The Final Descent
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I KNOW THE TRACES OF THE ANCIENT FLAME.
I cannot say to you, This is where it began.
A circle has no starting point.
There are the secrets I have kept.
He encircles me. There is no beginning or end, and time is the lie the mirror tells us.
These are the secrets.
The child in the tattered hat and the boy in the labyrinth and the man beside the ash barrel circle without beginning, without end.
It is hard, he told me once, hard to think about those things we do not think about.
Deep in the bowels of the Beastie Bin, the man stiffened in my arms. His back arched, his head fell back. Bright red arterial blood boiled from his mouth, blended with stringy globs of black, dead tissue—the remnants of his esophagus, I think—and then he died.
I lowered his body to the floor. Dropped the blade into my pocket. Ran a bloody hand through my hair, still gelled, though no longer so stylishly.
Bring me to it!
I already have.
I knew what he meant, knew where the creature lay hidden: I’d transcribed Warthrop’s notes on the creature. Disaster had been averted—all was not lost—but I would need something to put it in. I returned to the Locked Room and grabbed the burlap sack. The monster wasn’t going anywhere soon. There might be more thieves scurrying about the Beastie Bin, well-armed, desperate thieves at that, but I felt no anxiety, no sense of urgency. I didn’t even bother to pick up the revolver before I went to fetch the sack.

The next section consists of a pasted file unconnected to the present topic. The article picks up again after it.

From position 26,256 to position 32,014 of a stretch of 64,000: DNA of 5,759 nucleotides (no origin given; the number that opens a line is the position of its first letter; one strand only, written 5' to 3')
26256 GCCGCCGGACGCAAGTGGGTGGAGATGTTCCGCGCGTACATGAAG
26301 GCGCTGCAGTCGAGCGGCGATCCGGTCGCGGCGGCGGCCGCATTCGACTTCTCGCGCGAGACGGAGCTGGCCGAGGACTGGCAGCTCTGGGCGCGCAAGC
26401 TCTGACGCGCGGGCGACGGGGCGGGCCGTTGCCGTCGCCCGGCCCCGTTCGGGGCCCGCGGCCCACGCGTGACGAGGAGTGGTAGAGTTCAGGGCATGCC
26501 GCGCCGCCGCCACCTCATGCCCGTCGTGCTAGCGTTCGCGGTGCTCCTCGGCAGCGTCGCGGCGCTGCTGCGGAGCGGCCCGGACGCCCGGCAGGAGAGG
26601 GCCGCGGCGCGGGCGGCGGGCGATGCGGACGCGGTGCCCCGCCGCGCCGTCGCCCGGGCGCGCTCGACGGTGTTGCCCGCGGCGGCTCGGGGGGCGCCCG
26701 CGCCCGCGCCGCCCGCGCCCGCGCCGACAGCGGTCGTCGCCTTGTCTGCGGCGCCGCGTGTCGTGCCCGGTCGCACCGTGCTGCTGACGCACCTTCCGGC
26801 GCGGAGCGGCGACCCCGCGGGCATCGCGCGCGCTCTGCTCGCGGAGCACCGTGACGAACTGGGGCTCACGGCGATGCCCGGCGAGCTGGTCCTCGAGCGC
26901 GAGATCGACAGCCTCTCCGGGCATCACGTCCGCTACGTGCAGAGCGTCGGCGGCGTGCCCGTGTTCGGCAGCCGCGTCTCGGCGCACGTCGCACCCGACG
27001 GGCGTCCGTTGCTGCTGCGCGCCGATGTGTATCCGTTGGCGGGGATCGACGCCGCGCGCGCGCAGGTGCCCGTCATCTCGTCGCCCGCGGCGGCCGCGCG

I strolled back to the corridor where I’d left him, turned the corner, and pulled up short: A man was kneeling beside the body. A few feet beyond, an indistinct figure hovered in the shadows. Now, what was the reason I hadn’t picked up that damned revolver?
The man rose. The gun I had abandoned came up. I raised my hands and said, “It’s me, Warthrop.”
The figure standing behind him rushed out of the shadows. Lilly. She drew up suddenly, seeing my blood-spattered face. “Will! Are you hurt?”
Warthrop brushed her aside and yanked the empty sack from my hand.
“Where is it?” he growled.
“Right here,” I answered. I pulled the switchblade from my pocket and offered it to him. “I’ll trade you,” I said.
He understood at once. With a curt nod he took the knife, handed me the bag, and returned to the body. I squatted down beside him. Lilly watched us, puzzled, arms folded over her chest.
“Adolphus is dead,” I told the monstrumologist as he ripped open the man’s shirt to expose his torso.
“So I understand,” Warthrop grunted. He flicked open the knife. Pressed the tip just beneath the sternum. Squared his shoulders. “Are you ready?”
I edged closer, pulling wide the mouth of the sack. “Ready.”
Lilly gasped—couldn’t help herself, I guessed; though she had always bragged she would be the first female monstrumologist, she’d never been this close to actual practice of the craft. The doctor rammed the knife in and drew the blade down, the muscles in his neck bulging from the effort. When he reached the navel, he tossed the knife to the floor and slid his hands, palms pressed together, into the body. “Careful,” I murmured, and he nodded sharply, muttering, “Slippery . . .” He was sweating in the cool air, brows knotted in concentration, eyes closed, because he didn’t need them for this: just quick, sure hands and the iron-hard will to guide them. “Hold steady now,” he murmured to me, to the thing curled up inside the man’s chest cavity. “Now, Will Henry!”